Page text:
(Between 45th & 46th Streets)

Developer: Americas Tower Partners

Architect: Swanke Hayden Connell Architects

Erected: 1994

Americas Tower

By Carter B. Horsley

This 50-story office tower, shown at the left, was one of several projects mired in controversy over funding from the Marcos family of the Philippines.

The building originally was scheduled to be completed in 1991, but lengthy litigation held the project up and the Bernstein brothers involved with New York Land Company formed a joint venture with a major Japanese concern, KG Land New York Corporation, to complete it.

The building's Post Modern design harks back to Art Deco styles and is vaguely reminiscent of the 1918 Bush Terminal Building at 130 West 42nd Street designed by Helmle & Corbett, that was designed prior to the enactment of the city's 1916 Zoning Ordinance and was noted for its slender form, being 33-stories high but only 50 feet wide and 90 feet deep.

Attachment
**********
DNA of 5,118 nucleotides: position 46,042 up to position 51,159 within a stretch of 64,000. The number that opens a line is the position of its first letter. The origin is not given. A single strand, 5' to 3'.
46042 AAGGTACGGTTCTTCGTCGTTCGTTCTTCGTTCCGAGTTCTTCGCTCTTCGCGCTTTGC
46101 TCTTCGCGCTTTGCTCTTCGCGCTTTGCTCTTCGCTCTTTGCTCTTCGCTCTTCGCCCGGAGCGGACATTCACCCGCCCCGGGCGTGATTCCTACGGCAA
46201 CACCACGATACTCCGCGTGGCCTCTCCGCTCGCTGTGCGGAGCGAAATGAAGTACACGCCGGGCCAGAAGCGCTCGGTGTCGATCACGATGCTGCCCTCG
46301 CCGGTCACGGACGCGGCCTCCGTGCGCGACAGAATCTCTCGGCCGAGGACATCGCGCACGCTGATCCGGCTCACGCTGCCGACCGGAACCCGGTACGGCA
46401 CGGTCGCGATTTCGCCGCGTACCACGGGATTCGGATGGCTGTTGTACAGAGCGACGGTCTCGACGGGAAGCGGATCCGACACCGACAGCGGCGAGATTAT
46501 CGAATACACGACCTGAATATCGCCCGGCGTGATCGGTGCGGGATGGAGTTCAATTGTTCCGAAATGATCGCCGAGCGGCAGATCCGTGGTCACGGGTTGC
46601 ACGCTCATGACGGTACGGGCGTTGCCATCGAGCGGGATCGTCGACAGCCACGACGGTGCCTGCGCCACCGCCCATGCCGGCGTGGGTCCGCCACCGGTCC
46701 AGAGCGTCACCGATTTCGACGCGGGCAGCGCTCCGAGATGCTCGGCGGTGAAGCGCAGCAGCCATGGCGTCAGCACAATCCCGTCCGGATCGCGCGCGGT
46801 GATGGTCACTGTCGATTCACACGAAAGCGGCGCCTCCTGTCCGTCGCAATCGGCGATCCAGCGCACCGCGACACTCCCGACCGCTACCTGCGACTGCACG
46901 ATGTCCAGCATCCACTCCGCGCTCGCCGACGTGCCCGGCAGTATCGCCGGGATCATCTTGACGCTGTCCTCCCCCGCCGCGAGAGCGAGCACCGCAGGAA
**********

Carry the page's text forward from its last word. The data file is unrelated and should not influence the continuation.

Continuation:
This 1-million-square-foot building presents an interesting contrast with a smaller, squatter contemporary, 420 Fifth Avenue at 38th Street, which also has a reddish-pink granite and glass facade. Here the granite is not polished whereas it is at the Fifth Avenue tower and this building's appearance is more solid. If it had used limestone it might even almost pass for a Rockefeller Center kin.

The proportions here work much better than most of the Rockefeller Center West buildings a few blocks north and the vertical emphasis of the facades accentuates its size.

Still, it pales beside the rich, very sleek, polished black granite facades of 1155 Avenue of the Americas just across 45th Street, designed by Emery Roth & Sons in 1984.

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